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Nov 22, 2002
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If the spirit of seaman Jones is looking down upon us he'll be amused by that suggestion. He was clearly uncomfortable in a position of authority and no expert at exercising it, but nevertheless he was in charge of the boat. Normally the boat commander would take the tiller, but there was a shortage of experienced rowers so he decided he should take an oar himself. The Countess had doubtless convinced him that she knew how to take instructions for steering a boat, so he gave her that job to free his hands for rowing, not because he thought she'd do a better job.
 
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Alyson Jones

Guest
>>If the spirit of seaman Jones is looking down upon us he'll be amused by that suggestion<<

You mean ,he would be happy?
If he's spirit is looking down upon us,i would be horrified. I'm scared of ghosts lol.





>>The Countess had doubtless convinced him that she knew how to take instructions for steering a boat, so he gave her that job to free his hands for rowing, not because he thought she'd do a better job.<<


Don't worry. I know that men ruled over women and men ruled everything back in those days.
wink.gif
 

Bob Godfrey

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Nov 22, 2002
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Men should be in charge? Well, that goes without saying!
grin.gif


But I'd have made the same comments had you suggested that Jones put a male passenger in charge. He was placed in command of the boat not because he was a man, but because he was a seaman. It's experience that counts. And apart from Jones the Countess was possibly the only person aboard with experience of steering a boat.
 
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Alyson Jones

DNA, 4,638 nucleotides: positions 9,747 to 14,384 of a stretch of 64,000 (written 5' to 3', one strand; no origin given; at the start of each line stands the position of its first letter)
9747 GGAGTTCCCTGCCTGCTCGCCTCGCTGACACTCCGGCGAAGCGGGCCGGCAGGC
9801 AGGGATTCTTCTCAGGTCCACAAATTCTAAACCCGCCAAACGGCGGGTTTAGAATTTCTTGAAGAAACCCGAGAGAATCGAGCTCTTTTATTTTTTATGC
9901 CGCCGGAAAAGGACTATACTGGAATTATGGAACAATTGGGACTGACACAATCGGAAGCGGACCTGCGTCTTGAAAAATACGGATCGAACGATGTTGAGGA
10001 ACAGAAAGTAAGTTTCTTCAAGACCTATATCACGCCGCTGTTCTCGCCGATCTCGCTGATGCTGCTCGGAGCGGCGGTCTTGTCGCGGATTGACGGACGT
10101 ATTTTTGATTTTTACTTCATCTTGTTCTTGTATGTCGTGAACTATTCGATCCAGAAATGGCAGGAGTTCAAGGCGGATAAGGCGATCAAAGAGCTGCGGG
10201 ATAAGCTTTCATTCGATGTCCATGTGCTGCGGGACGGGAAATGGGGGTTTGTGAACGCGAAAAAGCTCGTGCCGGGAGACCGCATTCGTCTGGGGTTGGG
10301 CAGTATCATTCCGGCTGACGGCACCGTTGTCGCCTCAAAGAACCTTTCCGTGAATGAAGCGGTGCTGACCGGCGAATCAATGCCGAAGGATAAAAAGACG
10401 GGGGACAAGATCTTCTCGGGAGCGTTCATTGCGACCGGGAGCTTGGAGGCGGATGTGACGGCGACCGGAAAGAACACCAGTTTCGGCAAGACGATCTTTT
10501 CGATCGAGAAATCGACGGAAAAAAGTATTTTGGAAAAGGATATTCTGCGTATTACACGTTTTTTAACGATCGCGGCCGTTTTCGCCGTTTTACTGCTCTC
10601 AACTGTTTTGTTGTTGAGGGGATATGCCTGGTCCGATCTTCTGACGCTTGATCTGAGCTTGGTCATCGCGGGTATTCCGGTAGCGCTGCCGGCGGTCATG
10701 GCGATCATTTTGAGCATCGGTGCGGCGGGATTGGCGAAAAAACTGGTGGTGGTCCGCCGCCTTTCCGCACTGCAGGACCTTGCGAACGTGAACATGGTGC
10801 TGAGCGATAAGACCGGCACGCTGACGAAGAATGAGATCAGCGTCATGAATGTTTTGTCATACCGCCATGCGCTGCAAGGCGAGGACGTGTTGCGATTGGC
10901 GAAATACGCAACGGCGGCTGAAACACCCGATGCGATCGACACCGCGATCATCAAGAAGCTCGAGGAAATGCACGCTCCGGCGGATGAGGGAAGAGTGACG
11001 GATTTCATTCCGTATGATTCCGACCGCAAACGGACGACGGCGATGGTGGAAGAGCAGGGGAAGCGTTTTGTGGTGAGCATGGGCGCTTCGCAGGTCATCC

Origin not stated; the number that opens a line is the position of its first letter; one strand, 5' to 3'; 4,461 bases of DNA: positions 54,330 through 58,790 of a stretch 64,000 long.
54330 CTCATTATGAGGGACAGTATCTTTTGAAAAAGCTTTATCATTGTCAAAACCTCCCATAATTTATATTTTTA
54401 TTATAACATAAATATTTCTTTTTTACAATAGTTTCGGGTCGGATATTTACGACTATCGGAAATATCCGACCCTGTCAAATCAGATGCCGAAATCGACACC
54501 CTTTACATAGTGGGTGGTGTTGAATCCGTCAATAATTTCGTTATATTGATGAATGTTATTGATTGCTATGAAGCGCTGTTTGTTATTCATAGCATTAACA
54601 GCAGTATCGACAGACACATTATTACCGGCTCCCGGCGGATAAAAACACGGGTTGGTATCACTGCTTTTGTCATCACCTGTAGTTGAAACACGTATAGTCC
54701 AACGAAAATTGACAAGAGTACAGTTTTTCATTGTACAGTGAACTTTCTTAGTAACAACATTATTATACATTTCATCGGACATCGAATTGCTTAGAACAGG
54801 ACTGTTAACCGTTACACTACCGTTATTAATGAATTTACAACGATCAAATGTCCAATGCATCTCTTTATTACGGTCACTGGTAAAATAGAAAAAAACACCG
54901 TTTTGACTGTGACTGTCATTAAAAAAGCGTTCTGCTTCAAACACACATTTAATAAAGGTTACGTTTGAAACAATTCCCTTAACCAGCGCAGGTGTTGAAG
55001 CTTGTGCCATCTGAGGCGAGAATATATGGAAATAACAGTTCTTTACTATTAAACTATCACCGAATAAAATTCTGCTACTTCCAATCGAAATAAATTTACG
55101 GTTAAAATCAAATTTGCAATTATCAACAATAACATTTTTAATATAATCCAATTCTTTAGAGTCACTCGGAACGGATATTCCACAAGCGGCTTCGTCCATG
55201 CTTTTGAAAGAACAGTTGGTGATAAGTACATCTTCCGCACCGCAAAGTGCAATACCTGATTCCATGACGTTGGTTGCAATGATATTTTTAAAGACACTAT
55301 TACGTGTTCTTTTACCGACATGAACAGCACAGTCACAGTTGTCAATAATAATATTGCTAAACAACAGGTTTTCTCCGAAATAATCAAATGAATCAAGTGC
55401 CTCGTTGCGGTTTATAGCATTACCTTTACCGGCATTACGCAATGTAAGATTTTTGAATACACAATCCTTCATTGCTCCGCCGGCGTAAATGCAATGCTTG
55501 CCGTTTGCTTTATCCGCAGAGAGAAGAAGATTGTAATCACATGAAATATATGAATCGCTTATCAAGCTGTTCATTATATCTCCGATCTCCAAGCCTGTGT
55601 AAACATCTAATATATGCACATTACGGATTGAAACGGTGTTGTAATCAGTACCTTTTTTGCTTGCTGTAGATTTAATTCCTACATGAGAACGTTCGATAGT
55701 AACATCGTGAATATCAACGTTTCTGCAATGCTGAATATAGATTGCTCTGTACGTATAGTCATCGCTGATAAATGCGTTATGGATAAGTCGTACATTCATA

Guest
>>But I'd have made the same comments had you suggested that Jones put a male passenger in charge<<

Oh, Ok then.


I agree with experience counts.Countess was experience enough. She must have been an out door girl!


>>Men should be in charge? Well, that goes without saying!<<

What does that mean? You agree?
 
Dec 2, 2000
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Easley South Carolina
>>Don't worry. I know that men ruled over women and men ruled everything back in those days.<<

I'm sure Margaret Brown would find that amusing. She was quite the "take charge" sort of personality when she saw the need and she had the force of personality to get away with it in a day when few women could.

In any event, this really had nothing to do with the situation at hand. As Bob pointed out, Able Seaman Jones was put, and remained in charge because he was a seaman. The problem here was that the need for seamen outstripped the availability of seamen so they had to make do with scratch crews of passengers, firemen, and even some hotel staff who either volunteered or were essentially drafted.
 
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Alyson Jones

Guest
>>I'm sure Margaret Brown would find that amusing. She was quite the "take charge" sort of personality when she saw the need and she had the force of personality to get away with it in a day when few women could. <<

Yes. M/Brown was one tough cookie.

In any event, this really had nothing to do with the situation at hand. As Bob pointed out, Able >>Seaman Jones was put, and remained in charge because he was a seaman. The problem here was that the need for seamen outstripped the availability of seamen so they had to make do with scratch crews of passengers, firemen, and even some hotel staff who either volunteered or were essentially drafted.<<

Michael sir.

I was not actually arguing with bob, i was actually agreeing with him.
All i stated was the countess was put in charge of rowing the boat from seaman Jones
wink.gif
 
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Alyson Jones

Guest
What i mean by Her being in charge of Life boat -A book i read states -*Jones put the countess of ruthes in charge of the tiller* Jones qouted *and it seem she had alot to say so i put her in charge of sterring the boat. I did not mean she was in charge of Jones and the whole life boat.

>>but Seaman Jones retained command<<

I did say- I know that Men rule over Women and Men rule everything back in those days!
 
Dec 5, 2008
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>>"I did say- I know that Men rule over Women and Men rule everything back in those days!"<<

Queen Victoria might disagree...